Top 5 Teaching Styles 2023

What is your teaching style? We know that each of us is unique as a teacher but there are certain commonalities in how we approach our students. Also, some teaching styles are best suited for particular situations.

Our Chief Academic Thinker identified these Top 5 teaching styles that our teachers often employ. While some teachers may use predominantly one style, many teachers use a combination of these styles depending on the type of student, the grade level that they teach, and the subject matter.

The Presenter Style

This style, also called the authority style, is the least used by elementary teachers and many in K-12 believe it should be used infrequently. The Presenter Style is primarily used in a lecture or auditorium setting, whereby the teacher will give a one-way dissemination on a pre-assigned topic while students take notes and memorize key pieces of information.

Though popular in higher-education when there is a large group of students present, this style is less common in the classroom. This is because the strategy offers little to no student participation, making it impossible to meet the needs of each individual pupil.

Chief Thinker Note:  While we know this is the least effective style for most learners, why do a number of professional development sessions use this methodology?

The Demonstrator Style

Like the authority style of teaching, the demonstrator engages students more in the classroom. Instead of relying solely on a verbal lecture, the demonstrator style combines presentation with other teaching forms, including multimedia, demonstrations and class activities.

This style is particularly well- suited to science, music, art and physical education, where demonstrations are required to fully understand a topic. In other subject areas however, the demonstrator style may not be beneficial. Like the presenter style, there is little direct teacher to pupil interaction, so it can be difficult to accommodate the needs of all students.

The Group Style

For class activities that benefit from group work, peer feedback or lab-based learning, a delegator or group style of teaching is often employed. As a delegator, the teacher may take an observer role to promote collaboration and encourage peer-to-peer learning.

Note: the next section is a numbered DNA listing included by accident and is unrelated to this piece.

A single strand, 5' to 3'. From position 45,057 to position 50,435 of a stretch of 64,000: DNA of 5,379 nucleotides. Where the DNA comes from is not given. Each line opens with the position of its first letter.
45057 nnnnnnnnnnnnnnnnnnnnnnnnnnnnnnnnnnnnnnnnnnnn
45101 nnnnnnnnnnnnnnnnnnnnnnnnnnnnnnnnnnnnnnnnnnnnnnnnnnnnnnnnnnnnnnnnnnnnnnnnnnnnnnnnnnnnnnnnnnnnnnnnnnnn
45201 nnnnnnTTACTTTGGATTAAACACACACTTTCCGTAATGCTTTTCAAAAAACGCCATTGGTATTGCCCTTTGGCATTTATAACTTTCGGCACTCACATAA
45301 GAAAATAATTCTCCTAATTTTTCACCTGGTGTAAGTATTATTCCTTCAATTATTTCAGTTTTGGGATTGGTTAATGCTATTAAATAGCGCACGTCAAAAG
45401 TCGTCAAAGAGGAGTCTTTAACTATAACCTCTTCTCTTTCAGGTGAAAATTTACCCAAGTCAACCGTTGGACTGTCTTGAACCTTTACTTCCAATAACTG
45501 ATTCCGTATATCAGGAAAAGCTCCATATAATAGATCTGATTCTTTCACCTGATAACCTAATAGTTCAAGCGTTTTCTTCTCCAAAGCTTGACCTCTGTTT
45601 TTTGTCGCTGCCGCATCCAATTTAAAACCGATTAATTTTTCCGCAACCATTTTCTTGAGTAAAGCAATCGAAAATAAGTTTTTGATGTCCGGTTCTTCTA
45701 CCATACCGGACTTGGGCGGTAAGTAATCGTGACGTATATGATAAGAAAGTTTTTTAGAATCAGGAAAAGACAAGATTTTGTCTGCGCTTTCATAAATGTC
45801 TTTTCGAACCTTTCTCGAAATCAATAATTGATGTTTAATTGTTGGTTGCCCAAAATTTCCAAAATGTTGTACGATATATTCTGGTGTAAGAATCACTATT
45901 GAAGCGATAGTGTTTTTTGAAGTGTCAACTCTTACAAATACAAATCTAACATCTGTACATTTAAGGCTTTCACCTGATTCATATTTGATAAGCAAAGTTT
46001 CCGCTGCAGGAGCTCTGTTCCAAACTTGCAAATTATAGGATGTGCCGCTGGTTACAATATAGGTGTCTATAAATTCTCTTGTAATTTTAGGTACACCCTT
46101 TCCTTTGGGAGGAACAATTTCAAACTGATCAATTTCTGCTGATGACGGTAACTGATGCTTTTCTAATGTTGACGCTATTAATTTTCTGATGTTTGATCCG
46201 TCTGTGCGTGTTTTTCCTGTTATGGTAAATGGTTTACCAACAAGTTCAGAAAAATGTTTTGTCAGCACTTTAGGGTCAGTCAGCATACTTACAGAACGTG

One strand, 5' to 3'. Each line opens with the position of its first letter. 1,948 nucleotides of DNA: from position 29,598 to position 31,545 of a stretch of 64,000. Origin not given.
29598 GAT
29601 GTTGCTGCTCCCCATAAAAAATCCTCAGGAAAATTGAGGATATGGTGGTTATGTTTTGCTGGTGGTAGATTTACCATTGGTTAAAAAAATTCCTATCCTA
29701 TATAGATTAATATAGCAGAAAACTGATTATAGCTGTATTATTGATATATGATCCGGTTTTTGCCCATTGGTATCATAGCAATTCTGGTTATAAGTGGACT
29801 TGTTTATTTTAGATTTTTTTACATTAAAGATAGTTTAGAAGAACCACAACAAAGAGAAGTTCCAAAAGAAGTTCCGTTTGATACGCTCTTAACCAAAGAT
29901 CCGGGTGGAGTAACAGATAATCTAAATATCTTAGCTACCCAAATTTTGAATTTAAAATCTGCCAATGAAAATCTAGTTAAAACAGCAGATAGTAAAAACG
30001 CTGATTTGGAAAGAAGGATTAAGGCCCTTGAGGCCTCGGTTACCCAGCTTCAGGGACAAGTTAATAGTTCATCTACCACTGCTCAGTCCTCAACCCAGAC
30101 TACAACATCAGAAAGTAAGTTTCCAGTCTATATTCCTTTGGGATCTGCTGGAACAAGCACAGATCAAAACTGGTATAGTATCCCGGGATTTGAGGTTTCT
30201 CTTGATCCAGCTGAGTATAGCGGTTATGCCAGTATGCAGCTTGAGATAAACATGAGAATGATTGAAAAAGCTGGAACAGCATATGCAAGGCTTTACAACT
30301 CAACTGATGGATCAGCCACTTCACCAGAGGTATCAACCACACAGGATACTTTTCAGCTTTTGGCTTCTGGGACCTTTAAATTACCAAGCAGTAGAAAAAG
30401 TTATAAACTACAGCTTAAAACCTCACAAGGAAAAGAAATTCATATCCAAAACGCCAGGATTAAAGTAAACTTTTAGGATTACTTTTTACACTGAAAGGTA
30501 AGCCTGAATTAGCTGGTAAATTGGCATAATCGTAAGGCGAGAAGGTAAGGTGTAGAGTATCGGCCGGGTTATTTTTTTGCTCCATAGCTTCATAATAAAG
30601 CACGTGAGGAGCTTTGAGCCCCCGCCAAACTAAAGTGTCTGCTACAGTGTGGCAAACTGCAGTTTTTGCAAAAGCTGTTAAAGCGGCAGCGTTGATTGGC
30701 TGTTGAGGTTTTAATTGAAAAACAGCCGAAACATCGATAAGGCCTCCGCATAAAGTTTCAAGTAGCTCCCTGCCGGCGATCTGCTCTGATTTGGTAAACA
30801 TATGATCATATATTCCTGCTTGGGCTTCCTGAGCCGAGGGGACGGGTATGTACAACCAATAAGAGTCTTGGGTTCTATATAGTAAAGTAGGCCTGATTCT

Teachers set up an activity and usually provide the desired outcomes or learning objectives to the groups.  Teachers can walk around the classroom freely to motivate students – sometimes providing help or other times just encouraging students to collaborate to create or achieve.

Traditional educators (think Harvard, Cambridge and wool jackets with crest) often consider the delegation or group style to be a poor teaching strategy given that it removes the teacher from a position of authority. Hopefully, we are more enlightened in K-12 than that.

The Facilitator Style

The teaching style that has become a predominant style in K-12 education is the facilitator style, where teachers facilitate activity-based learning in the classroom.  Unlike the presenter style, teachers ask students to question rather than simply have the answer given to them. Activities are used to promote self-discovery and develop problem-solving skills, which can often lead to the student developing a much deeper understanding of the topic.

There are, however, challenges to this style as teachers must actively interact with individual pupils, which can be difficult in a large classroom setting. Administrations must support smaller class sizes, sufficient resources and flexible facilities for this type of learning to have maximum impact.

The Hybrid Style

Most teachers adopt an integrated teaching style that incorporates their personality, preferences and interests into their teaching. This strategy is known as the hybrid style and is popular in most K-12 classrooms. Teachers who use the hybrid style are able to tailor learning for individual students, incorporating their knowledge, demonstration and motivational skills. 

One of the challenges with the hybrid style is that it requires teachers to be all things to all students. But isn’t that our job?



What is your primary teaching style?


  1. The hybrid style allows teachers to implement different styles at different times, and as educators, we must be flexible to meet the needs of our students.

  2. Definitely, I use the hybrid style. I teach severely disabled TK – 1. My whole job is to constantly modify my teaching style to meet the needs of each individual student.

What do you THINK?

%d bloggers like this: